Over 800 arrests made in DEA crackdown on fake pills containing fentanyl


By Evan Perez, CNN Justice Correspondent

The Drug Enforcement Administration said Thursday it made 810 arrests and seized more than 1.8 million fake pills during a two-month sweep to stem the flow of counterfeit drugs containing the synthetic opioid fentanyl.

The lethal tablets have fueled an increase in drug overdose deaths in the United States in recent years, and largely come from Mexico, where the drug cartels produce the tablets from precursor chemicals imported from China, said senior US officials at a press conference Thursday.

“Illicit fentanyl was responsible for nearly three-quarters of the more than 93,000 fatal drug overdoses in the United States in 2020,” Deputy Attorney General Lisa Monaco told Justice Department headquarters.

“The ubiquity of these illicit drugs, and the fatal overdoses that result too often, is a problem that crosses America, from small towns to big cities and everything in between.”

DEA administrator Anne Milgram said the agency was working to shut down extensive distribution channels selling pills that look like brand name prescription drugs like Xanax and Percocet.

“DEA lab tests show that today four in 10 fake pills containing fentanyl contain a potentially fatal dose (2 milligrams),” the agency said in a press release.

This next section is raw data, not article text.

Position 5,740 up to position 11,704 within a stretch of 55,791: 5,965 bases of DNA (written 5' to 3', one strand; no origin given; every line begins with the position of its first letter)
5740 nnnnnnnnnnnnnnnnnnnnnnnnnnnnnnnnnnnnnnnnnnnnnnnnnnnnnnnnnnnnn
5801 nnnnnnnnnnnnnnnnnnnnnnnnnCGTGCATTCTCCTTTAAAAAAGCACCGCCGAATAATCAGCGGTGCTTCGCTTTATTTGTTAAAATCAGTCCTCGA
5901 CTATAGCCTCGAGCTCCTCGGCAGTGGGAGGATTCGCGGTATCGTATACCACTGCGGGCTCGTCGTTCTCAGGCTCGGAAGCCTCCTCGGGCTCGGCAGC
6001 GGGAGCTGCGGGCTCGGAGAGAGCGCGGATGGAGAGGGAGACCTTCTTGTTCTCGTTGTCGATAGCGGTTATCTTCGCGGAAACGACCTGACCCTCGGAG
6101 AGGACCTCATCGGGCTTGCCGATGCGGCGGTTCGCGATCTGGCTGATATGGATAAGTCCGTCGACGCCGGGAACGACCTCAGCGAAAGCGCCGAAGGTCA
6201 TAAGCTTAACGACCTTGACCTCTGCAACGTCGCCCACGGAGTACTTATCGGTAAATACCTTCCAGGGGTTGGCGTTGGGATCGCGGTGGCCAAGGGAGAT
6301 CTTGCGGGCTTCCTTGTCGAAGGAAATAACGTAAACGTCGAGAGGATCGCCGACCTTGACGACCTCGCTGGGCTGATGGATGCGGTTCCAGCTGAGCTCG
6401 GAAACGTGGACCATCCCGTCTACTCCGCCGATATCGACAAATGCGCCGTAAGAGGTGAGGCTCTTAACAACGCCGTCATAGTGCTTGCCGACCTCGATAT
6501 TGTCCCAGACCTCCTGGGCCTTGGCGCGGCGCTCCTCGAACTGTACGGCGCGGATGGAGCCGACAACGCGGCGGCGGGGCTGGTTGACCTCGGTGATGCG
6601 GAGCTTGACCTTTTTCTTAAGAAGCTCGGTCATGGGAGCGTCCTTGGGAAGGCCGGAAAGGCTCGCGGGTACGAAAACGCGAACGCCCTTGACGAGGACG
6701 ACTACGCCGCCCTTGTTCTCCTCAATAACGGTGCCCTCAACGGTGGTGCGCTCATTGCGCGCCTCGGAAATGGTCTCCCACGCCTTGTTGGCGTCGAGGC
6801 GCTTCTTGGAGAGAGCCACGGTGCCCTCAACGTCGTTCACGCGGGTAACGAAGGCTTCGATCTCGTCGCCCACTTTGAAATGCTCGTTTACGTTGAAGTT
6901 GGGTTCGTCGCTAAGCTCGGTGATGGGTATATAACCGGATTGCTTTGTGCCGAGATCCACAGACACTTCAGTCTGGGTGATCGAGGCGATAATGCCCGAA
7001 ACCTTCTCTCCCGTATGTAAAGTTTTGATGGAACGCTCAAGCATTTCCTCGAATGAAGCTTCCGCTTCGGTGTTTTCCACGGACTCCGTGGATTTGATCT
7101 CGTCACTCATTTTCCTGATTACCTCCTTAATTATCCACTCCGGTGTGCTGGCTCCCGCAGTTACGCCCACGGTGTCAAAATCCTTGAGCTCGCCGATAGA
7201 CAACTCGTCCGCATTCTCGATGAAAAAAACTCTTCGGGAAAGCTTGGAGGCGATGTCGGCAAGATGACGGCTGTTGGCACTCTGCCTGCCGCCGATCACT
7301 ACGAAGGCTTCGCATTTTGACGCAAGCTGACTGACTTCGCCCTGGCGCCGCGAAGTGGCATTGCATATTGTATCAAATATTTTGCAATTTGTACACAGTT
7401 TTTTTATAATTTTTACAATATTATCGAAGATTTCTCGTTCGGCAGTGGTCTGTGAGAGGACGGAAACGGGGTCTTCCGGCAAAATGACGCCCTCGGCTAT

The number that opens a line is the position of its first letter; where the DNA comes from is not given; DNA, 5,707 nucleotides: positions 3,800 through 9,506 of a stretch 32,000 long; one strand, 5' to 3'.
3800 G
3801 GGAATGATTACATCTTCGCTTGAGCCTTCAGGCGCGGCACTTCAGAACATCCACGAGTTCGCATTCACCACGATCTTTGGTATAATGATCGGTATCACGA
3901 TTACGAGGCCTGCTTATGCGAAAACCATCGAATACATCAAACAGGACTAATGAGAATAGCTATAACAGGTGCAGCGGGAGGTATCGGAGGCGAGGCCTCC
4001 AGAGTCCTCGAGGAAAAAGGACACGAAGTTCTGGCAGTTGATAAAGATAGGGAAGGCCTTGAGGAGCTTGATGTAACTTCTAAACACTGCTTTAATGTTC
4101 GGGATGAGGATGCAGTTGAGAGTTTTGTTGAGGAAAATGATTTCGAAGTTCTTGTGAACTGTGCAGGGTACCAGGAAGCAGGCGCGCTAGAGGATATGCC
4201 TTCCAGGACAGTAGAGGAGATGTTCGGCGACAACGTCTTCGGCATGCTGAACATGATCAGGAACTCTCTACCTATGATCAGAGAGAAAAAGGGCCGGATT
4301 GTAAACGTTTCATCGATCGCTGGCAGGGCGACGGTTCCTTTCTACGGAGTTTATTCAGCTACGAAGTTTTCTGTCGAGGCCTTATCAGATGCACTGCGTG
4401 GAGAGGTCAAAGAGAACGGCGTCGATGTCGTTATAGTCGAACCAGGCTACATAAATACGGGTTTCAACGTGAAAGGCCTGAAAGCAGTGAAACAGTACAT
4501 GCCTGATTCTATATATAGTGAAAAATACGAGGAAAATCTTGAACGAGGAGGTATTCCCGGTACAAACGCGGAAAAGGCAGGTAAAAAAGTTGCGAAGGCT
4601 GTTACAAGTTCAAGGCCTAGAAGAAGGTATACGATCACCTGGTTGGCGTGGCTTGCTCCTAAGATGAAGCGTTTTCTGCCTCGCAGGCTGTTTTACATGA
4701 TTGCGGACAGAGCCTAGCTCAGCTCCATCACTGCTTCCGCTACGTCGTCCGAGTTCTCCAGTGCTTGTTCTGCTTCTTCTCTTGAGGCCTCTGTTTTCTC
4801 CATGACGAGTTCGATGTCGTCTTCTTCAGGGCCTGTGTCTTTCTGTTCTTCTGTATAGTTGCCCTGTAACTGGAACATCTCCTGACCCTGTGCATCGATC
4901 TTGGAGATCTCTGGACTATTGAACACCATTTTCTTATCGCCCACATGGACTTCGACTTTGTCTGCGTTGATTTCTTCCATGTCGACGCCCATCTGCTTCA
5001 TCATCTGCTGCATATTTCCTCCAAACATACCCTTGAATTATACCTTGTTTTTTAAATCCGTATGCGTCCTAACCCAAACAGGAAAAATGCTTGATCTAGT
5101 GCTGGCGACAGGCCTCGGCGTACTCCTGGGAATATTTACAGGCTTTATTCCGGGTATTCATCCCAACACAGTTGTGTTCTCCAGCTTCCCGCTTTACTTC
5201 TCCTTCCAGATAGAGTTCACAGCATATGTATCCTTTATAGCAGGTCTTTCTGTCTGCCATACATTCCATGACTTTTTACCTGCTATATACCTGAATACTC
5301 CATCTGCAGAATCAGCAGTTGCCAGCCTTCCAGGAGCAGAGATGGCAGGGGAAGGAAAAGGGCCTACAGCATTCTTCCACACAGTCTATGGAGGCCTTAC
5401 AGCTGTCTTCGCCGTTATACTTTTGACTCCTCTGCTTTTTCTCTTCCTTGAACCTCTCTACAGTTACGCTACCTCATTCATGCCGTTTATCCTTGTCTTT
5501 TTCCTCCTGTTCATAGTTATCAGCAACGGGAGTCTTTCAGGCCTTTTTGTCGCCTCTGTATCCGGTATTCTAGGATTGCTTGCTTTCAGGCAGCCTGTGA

Milgram said the DEA has never seen a higher case fatality rate.

The fake pills seized were capable of killing more than 700,000 people, she said.

During the sweep, the DEA also seized enough powder to make tens of millions of pills, over 4,000 kilograms of methamphetamine and over 650 kilograms of cocaine.

The agency seized more than 9.5 million fake tablets last year, an increase of 430% from 2019.

Milgram said the pills are widely available on social media platforms as well as on the streets, an issue she says social media companies need to tackle.

Milgram said she raised the issue with Mexican Attorney General Alejandro Gertz Manero in a meeting this week, asking to work with Mexican law enforcement to resolve the issue.

Earlier this week, the DEA issued a public safety alert regarding a sharp increase in fake prescription pills containing fentanyl and methamphetamine. This was the first such alert issued by the DEA in six years.

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